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A closer look at the economic forces behind the averted rail strike.
Since last winter, the US economy has been hanging by a thread due to a labor dispute between rail workers and freight companies. A few months ago, the workers, represented by 12 different unions, had agreed to a proposal that would increase their earnings, but the last remaining point of contention was over their employers' refusal to provide a meaningful amount of paid sick leave. The workers were prepared to strike, but Congress stepped in at the last minute to prevent it. The outcome of this dispute could have had devastating effects on the economy, but the disaster has been narrowly averted (for now) thanks to a nearly 100-year-old law and Congressional intervention.
Most labor disputes never end up being debated in Congress. The Railway Labor Act, passed in 1926 as one of the first labor laws in the nation, gave Congress the power to regulate labor relations for airlines and railroads. Early politicians recognized the social costs of potential rail disputes, and this foresight ultimately saved the US economy from an estimated $2 billion a day reduction in output. The ongoing tension can best be understood at the intersection of network externalities and market power.
Network externalities refer to the positive effects that occur when more people use a particular product or service. In the context of freight rail, this means that the more goods that are transported by rail, the more valuable the rail network becomes for everyone involved. As the rail network becomes more heavily used, it becomes more efficient and cost-effective, which makes it more attractive to businesses and consumers. This in turn leads to even more goods being transported by rail, further increasing its value. This creates a positive feedback loop that can lead to a stronger and more successful freight rail network.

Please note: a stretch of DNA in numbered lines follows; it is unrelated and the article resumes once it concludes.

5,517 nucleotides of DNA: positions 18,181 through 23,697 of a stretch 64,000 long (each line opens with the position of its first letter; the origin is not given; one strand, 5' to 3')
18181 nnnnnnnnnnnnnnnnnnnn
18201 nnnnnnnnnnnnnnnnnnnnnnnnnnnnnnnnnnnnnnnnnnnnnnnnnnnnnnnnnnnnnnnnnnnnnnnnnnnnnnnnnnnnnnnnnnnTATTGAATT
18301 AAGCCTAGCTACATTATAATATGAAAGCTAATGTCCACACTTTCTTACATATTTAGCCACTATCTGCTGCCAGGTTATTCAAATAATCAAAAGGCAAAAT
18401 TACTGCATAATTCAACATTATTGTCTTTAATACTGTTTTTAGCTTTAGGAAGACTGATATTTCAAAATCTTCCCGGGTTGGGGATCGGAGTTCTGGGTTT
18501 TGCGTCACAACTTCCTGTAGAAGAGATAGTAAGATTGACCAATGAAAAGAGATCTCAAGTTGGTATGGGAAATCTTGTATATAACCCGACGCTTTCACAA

Rail lines are a key component of the American economy, carrying 40% of the nation’s annual freight. A single day without functioning freight rail would cost the U.S. economy billions, but the longer it goes on, the more it hurts! When retailers can't get new goods, shortages quickly follow. When fertilizer doesn't reach farmers, crop yields suffer and food prices soar. The spillover effect can have disastrous consequences for the economy!
Congress stepped in to address the spillover effects from a rail disruption because the American trucking industry couldn't handle the impact alone. Despite the trucking industry's best efforts, there just aren't enough drivers to go around. According to the American Trucking Association, a trade group made up mostly of big trucking companies, there's a nationwide shortage of truck drivers. So even though trucking might offer better access to some locations, it's often much more expensive and less fuel-efficient than rail freight. That's why rail is such a crucial part of our economy – it keeps costs down and helps things run smoothly.